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Cy Twombly (b. 1928)
signed and dated 'Cy Twombly Jan. 1970' (on the reverse)
housepaint and wax crayon on paper
27½ x 34¼ in. (69.9 x 87 cm.)
Painted in 1970.
Turske & Turske, Zurich
Private collection, United States
Hirschl and Adler Modern, New York
Acquired from the above by the present owner, 1998

Lot Essay

This work will be included in the forthcoming Cy Twombly catalogue raisonné of works on paper being prepared by N. Del Roscio.

In 1966 Twombly's style of painting abruptly changed course. Shifting from his unique style of painting that was composed of florid and ornate flourishes of oil paint, wax crayon and pencil flowing across the surface of the canvas, he began to compose a new series of highly rigorous and cerebral works comprising of simple white lines inserted in to a gray monochromatic void. These 'blackboard paintings' are among the most admired works of the artist's career.

Untitled retains Twombly's use of his signature fluid lines, but silhouettes them against a darker background, highlighting the purity of their form and maintaining their integrity by separating them from the heady concoctions that characterize many of his earlier works. The significance Twombly places on the importance of the mark dates back to visits he made to Europe and North Africa during the early 1950s. During these trips he made with Robert Rauschenberg, he became fascinated by the graffiti he encountered inscribed on the walls of ancient monuments and began a lifelong pre-occupation with the connection between man's place in the world and the physical records of his presence.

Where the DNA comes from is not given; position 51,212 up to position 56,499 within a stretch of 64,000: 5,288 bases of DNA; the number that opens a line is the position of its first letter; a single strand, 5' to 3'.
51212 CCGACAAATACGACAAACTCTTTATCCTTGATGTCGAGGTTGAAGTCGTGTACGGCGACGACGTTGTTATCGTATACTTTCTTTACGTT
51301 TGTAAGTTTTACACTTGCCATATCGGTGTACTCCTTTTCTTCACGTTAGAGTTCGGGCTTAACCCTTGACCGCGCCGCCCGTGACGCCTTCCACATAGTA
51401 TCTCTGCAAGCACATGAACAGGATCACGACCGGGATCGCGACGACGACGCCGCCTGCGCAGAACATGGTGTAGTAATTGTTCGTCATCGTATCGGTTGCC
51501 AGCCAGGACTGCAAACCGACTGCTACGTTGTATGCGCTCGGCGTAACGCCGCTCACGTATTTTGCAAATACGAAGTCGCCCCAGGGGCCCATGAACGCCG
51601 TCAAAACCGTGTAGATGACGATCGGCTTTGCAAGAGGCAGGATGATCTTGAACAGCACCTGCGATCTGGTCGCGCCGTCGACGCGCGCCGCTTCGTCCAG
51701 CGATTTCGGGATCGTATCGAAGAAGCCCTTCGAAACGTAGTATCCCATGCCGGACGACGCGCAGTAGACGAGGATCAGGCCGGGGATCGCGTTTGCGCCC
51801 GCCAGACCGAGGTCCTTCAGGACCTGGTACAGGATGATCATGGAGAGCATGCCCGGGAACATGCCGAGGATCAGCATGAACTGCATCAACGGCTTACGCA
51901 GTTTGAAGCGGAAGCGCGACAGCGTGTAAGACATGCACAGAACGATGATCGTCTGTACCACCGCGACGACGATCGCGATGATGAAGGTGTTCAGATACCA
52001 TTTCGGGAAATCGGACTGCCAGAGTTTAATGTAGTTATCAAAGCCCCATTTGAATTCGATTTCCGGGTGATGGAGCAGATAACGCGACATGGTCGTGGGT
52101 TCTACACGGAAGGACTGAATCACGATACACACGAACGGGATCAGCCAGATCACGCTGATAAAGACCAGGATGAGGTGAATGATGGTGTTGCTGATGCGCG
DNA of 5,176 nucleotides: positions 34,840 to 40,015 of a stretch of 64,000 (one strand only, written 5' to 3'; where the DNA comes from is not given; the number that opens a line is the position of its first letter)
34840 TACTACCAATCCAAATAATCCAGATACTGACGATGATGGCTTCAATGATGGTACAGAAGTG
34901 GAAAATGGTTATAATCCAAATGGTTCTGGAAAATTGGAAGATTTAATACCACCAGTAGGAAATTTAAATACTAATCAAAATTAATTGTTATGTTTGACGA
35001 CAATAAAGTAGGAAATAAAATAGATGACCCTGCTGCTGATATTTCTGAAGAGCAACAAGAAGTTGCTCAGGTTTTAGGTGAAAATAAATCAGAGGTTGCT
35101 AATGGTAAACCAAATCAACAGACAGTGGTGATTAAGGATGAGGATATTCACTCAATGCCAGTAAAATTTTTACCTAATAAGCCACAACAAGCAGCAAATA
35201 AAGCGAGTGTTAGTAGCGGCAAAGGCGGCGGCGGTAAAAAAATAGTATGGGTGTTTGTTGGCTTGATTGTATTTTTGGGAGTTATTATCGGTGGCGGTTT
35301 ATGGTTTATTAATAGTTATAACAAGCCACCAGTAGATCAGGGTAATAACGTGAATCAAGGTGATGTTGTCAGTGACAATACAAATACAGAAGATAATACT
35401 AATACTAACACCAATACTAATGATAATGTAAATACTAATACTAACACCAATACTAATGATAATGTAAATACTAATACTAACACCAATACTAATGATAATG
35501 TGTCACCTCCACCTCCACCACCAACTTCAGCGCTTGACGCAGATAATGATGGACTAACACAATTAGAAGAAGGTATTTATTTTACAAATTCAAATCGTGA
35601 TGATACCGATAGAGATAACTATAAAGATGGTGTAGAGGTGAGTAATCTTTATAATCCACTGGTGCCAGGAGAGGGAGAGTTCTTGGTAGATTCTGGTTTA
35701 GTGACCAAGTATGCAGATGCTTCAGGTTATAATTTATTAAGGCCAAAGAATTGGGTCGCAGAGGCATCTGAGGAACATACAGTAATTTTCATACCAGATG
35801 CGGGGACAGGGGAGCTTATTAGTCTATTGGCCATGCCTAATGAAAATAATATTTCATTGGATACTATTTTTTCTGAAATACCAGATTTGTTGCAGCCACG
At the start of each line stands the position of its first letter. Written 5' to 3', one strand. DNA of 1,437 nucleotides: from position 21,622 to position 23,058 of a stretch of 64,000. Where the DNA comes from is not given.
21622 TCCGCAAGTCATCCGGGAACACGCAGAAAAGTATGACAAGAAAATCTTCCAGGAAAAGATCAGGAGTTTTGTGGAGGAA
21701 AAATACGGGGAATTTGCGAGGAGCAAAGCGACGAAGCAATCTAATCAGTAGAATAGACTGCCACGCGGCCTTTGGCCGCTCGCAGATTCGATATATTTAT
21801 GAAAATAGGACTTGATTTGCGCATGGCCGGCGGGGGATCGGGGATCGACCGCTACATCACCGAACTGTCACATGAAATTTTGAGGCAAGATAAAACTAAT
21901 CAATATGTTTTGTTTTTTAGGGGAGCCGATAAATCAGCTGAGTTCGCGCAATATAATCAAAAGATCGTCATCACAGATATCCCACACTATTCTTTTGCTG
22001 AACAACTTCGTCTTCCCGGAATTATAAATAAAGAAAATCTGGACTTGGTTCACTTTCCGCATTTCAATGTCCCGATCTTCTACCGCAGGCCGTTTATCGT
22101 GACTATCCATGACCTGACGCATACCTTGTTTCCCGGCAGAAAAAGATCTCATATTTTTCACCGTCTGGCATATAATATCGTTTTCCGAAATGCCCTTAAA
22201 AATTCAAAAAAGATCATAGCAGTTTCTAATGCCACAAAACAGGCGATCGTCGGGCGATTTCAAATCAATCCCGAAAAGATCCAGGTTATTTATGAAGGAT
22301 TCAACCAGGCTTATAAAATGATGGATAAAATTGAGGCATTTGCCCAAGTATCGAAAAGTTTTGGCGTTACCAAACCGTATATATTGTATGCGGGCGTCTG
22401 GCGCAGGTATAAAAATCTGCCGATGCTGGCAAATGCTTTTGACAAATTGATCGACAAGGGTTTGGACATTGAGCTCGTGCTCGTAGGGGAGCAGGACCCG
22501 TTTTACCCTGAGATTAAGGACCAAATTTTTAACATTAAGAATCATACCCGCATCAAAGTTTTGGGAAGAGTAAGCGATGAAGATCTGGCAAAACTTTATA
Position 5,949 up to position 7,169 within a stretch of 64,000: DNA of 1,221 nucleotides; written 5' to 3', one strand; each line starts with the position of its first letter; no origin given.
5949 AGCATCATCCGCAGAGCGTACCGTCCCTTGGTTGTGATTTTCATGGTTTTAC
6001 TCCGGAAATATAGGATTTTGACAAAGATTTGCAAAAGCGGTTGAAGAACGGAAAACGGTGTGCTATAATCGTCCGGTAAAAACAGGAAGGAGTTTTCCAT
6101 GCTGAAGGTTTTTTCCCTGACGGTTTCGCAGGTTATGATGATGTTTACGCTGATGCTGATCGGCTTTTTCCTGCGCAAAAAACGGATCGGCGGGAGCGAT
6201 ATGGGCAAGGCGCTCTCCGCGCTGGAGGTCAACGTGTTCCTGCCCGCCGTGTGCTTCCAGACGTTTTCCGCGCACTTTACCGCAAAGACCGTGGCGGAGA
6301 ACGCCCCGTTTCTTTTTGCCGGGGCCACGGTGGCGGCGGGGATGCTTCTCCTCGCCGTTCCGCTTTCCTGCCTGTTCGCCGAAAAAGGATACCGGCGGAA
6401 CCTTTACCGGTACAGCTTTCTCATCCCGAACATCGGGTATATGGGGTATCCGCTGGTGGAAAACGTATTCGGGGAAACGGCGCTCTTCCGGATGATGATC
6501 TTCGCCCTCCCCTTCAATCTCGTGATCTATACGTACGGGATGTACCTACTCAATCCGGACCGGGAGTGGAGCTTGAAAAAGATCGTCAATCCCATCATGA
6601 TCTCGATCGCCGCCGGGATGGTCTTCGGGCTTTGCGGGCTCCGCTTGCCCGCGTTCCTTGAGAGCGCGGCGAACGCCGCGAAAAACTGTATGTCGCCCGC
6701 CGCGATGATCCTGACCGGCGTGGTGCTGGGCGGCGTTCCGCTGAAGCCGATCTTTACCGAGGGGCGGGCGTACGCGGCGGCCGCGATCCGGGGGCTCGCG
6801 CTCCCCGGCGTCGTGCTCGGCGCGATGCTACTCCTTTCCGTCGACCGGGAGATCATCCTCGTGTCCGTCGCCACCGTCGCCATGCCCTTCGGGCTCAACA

The ensuing effect of much of Twombly's best work is that of written language stripped of any legible content. The scrawled lines appear to be abstract scribbles, perhaps echoing sound, apparently relating to nothing in particular. Twombly reduced Untitled's lines even further; they no longer resemble any form of symbolic language, instead flowing freely directly from the artist's hand without the need for representational function. However, although spontaneously created, this technique stems from Twombly's attempts to capture visually the seemingly random movement of airwaves and water currents, as well as his study of the experiments of Italian Futurist artists Giacomo Balla and Umberto Boccioni with their abstracted lines of force and motion.

Twombly perfected his expressive, free-flowing lines by spending many nights sitting in the dark, letting his hand draw lines he could not see. This process allowed him to break the connection between the physical mark he had made and the notion that it needed to be representative of anything. Twombly says that his paintings become actual recordings of feeling, emotion, experience, life, rather than depictions or imitations of it. Each line, he says, is, "the actual experience with its own innate history. It does not illustrate - it is the sensation of its own realization" (C. Twombly, quoted in "Documenti di una nuova figurazione: Toti Scialoja, Gastone Novelli, Pierre Alechinsky, Achille Perilli, Cy Twombly", in L'Esperienza moderna, no. 2, August-September 1957, p. 32).

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